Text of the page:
ROCKLAND, Maine — Islanders served by the Maine State Ferry Service are hoping legislators will rescue a bill that would allow for lockboxes to be placed on ferries for medical specimens to be brought to the mainland.
The bill, LD 1468, is at risk of sinking following its veto Wednesday by Gov. Paul LePage, who referred to the measure as an unnecessary mandate. The state ferry system serves Vinalhaven, North Haven, Islesboro, Swans Island, Frenchboro and Matinicus.
“This has a pretty big impact on daily life,” said Nick Battista, marine program director for the Rockland-based Island Institute.
Jon Emerson, chairman of the North Haven Board of Selectmen, said the legislation is important to residents of this Penobscot Bay Island, which has a year-round population of about 355 people.
Until last April, islands with clinics would deliver coolers containing blood and other medical samples to the ferry terminal on the island. A state ferry employee then would place the cooler on the ship and hand it over to a designated person on the mainland to be brought to a medical facility.
That system had worked so well for North Haven at least 20 years, the board chairman said, that management of the ferry system was not even aware of the arrangement. He said there had been a few occasions when the cooler was overlooked and the delivery was not completed, but that was the rare exception.
Then last April, managers of the ferry found out about the arrangement and said it could not continue, Emerson said. Three reasons were cited, according to the selectman: apprehensions about handling potentially infectious materials, distracting employees from their jobs and Homeland Security concerns.
Emerson said representatives of the island, including the Maine State Ferry Advisory Board, tried to work with the Maine Department of Transportation to alleviate their concerns. He maintained that the islanders were able to refute claims about the infectious threat, saying federal regulations allow for such delivery of medical samples via public transportation.
The island representatives also worked with the Coast Guard so designated people could receive security clearances to deliver the coolers to the ferry and put them a lockbox. Then on the mainland another person with clearance could retrieve the samples.
The chairman said it appeared the issue was being settled, but then the state DOT reversed itself for unknown reasons. The ferry service agreed, however, to give the clinic a free ticket once per week for someone to hand carry the cooler to the mainland and return.
Even with that concession, the lack of a lockbox system would cost the island thousands of dollars per year for deliveries on other days, Emerson said. For the past year, the clinic has collected samples three times per week and had them hand delivered to the mainland. Before last April, samples could be delivered any day, he said.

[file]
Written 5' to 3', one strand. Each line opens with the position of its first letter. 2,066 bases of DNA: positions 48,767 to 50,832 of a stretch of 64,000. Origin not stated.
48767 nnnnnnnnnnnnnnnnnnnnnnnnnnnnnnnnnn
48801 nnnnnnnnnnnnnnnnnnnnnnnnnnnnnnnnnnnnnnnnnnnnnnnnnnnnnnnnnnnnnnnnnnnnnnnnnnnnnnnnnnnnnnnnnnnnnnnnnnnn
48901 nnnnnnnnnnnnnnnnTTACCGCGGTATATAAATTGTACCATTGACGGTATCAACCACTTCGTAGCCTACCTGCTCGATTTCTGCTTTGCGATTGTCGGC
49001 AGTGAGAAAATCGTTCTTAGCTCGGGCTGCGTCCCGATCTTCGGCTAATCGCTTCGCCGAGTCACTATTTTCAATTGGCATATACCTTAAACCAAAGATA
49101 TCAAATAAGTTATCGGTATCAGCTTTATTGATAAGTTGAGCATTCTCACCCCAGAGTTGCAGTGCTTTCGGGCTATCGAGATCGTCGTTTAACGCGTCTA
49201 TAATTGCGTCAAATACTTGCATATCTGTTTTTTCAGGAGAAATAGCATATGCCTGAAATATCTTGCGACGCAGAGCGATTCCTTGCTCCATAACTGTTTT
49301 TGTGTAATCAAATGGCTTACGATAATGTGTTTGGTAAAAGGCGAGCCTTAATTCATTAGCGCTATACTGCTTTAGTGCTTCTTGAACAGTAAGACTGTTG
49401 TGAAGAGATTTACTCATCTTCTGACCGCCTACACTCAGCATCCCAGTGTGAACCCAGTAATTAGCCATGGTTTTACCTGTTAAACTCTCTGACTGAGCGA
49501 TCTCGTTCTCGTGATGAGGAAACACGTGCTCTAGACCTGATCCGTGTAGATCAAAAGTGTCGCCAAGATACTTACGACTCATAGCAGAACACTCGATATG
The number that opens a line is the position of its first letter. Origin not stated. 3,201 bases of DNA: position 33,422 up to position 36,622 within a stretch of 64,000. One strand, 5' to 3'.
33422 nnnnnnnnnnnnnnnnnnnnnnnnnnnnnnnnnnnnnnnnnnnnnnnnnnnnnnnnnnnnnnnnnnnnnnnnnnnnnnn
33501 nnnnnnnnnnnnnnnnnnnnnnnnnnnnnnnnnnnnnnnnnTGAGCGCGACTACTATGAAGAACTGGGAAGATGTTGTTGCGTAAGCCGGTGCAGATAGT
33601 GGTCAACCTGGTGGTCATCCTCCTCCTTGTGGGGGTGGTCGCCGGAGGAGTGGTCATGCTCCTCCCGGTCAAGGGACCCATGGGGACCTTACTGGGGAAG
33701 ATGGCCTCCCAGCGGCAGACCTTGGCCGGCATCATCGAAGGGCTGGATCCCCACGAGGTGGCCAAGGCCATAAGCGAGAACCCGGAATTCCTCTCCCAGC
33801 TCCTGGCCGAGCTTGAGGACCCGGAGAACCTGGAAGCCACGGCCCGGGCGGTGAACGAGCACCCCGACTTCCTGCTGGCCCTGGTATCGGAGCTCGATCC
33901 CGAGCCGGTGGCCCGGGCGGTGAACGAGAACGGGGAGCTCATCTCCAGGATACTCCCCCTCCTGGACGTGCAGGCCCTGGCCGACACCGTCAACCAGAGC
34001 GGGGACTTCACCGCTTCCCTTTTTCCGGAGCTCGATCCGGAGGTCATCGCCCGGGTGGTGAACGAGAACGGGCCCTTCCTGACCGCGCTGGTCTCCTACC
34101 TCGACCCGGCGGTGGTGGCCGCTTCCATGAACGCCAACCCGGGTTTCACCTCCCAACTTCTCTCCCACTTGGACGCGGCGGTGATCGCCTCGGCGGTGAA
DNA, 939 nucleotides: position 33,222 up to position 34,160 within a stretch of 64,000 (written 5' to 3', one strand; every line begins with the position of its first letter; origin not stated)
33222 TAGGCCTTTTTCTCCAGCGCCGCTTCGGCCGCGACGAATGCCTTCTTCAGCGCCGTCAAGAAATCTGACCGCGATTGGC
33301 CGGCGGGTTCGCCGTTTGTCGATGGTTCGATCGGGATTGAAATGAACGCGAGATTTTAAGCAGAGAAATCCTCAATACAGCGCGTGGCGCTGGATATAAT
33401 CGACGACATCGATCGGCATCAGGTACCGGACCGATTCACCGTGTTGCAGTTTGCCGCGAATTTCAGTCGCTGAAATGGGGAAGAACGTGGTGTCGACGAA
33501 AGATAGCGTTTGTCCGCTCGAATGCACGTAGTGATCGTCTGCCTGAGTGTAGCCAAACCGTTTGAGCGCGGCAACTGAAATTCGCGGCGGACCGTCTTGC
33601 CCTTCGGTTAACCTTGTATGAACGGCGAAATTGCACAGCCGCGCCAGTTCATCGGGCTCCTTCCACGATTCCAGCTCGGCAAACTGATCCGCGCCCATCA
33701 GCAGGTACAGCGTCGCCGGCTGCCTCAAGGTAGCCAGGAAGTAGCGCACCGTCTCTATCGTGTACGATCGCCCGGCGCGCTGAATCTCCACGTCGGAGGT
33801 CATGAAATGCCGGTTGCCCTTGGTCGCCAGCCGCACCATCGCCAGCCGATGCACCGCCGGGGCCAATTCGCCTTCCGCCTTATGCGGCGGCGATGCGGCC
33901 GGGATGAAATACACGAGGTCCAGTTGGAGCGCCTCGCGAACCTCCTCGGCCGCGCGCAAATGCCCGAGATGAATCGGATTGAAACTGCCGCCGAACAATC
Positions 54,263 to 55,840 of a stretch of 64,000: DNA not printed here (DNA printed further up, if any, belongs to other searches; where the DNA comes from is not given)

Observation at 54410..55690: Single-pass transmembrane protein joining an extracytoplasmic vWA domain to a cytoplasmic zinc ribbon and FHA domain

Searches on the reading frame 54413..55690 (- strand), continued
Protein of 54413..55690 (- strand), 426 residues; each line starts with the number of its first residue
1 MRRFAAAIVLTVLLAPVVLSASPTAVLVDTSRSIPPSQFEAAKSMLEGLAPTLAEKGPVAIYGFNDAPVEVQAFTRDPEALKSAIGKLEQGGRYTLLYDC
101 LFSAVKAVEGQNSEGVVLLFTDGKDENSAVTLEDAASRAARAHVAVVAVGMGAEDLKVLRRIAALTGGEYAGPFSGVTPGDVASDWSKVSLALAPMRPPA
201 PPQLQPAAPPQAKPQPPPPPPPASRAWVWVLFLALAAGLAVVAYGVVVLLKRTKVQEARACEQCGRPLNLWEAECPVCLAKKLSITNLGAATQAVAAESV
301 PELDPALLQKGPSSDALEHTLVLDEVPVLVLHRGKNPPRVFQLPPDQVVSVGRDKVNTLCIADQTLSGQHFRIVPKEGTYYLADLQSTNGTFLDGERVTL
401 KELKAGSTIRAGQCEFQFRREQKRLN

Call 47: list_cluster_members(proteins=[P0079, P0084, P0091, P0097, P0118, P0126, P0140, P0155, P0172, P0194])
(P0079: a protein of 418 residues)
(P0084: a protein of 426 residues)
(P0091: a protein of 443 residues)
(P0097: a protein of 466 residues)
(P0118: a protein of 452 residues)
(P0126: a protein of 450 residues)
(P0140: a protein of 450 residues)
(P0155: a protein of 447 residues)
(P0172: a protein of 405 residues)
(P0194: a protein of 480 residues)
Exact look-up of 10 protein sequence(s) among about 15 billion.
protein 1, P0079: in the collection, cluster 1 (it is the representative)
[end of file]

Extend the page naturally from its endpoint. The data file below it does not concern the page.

The 12.5-mile route takes one hour and 10 minutes each way.
Dinah Moyer, executive director of the Islands Community Medical Services clinic on Vinalhaven, said that since the ferry service stopped delivering samples for that facility, the clinic has had to hire someone at $20 per run for medical deliveries to the mainland.
“This has had a financial impact, a logistical impact, and it could have a medical impact,” Moyer said.
She said if there is medication someone needs on the island from the mainland, the individual won’t get it unless someone physically goes over to get it.
The Vinalhaven route is 15 miles and takes one hour, 15 minutes. The island’s population is nearly 1,200 on a year-round basis.
Moyer said that other islands such as Swans Island also have been affected by this issue. Swans Island is a 6-mile route that takes 40 minutes.
Democratic state Sen. David Miramant of Camden put forward the legislation that would require each ferry have a lockbox.
The bill, however, also required the state DOT to undertake a peer review of the Maine State Ferry Service processes to evaluate staffing levels and duties, transportation of hazardous materials, transportation of medical samples and customer service. The Knox County state senator said this was done at the request of residents of the islands in Penobscot Bay.
Miramant said the transportation department said it was going to conduct such a review anyway and he saw no harm in including the requirement in the law. The Legislature’s Transportation Committee unanimously backed the bill which was approved by a voice vote of the Senate and was approved 90-59 by the House on April 7.
Gov. LePage, however, vetoed the bill Wednesday, saying the law was not needed.
His office did not respond to requests for comment, but in LePage’s veto letter, he stated, “Maine DOT is focused on providing its customers the best service possible. When the Legislature puts additional and, in this case, unnecessary mandates upon the department, it hinders its ability to focus on the core mission. No one has suggested that the Maine Ferry Service operates unsafely. Studying an issue that is not an issue won’t make it any safer.”
The governor claimed the state was working in good faith to meet the underlying goals of the bill but that its supporters “walked away from the agreement at the 11th hour.”
Miramant said he is confident the Legislature can muster the two-thirds votes in the House and Senate to override the governor’s veto. The Legislature will return to session April 29 to consider veto overrides.
North Haven Board Chairman Emerson said that islanders are planning to plead their cases with legislators in hopes the bill can be saved.
“It may be a small issue for them, but for us it’s important,” he said.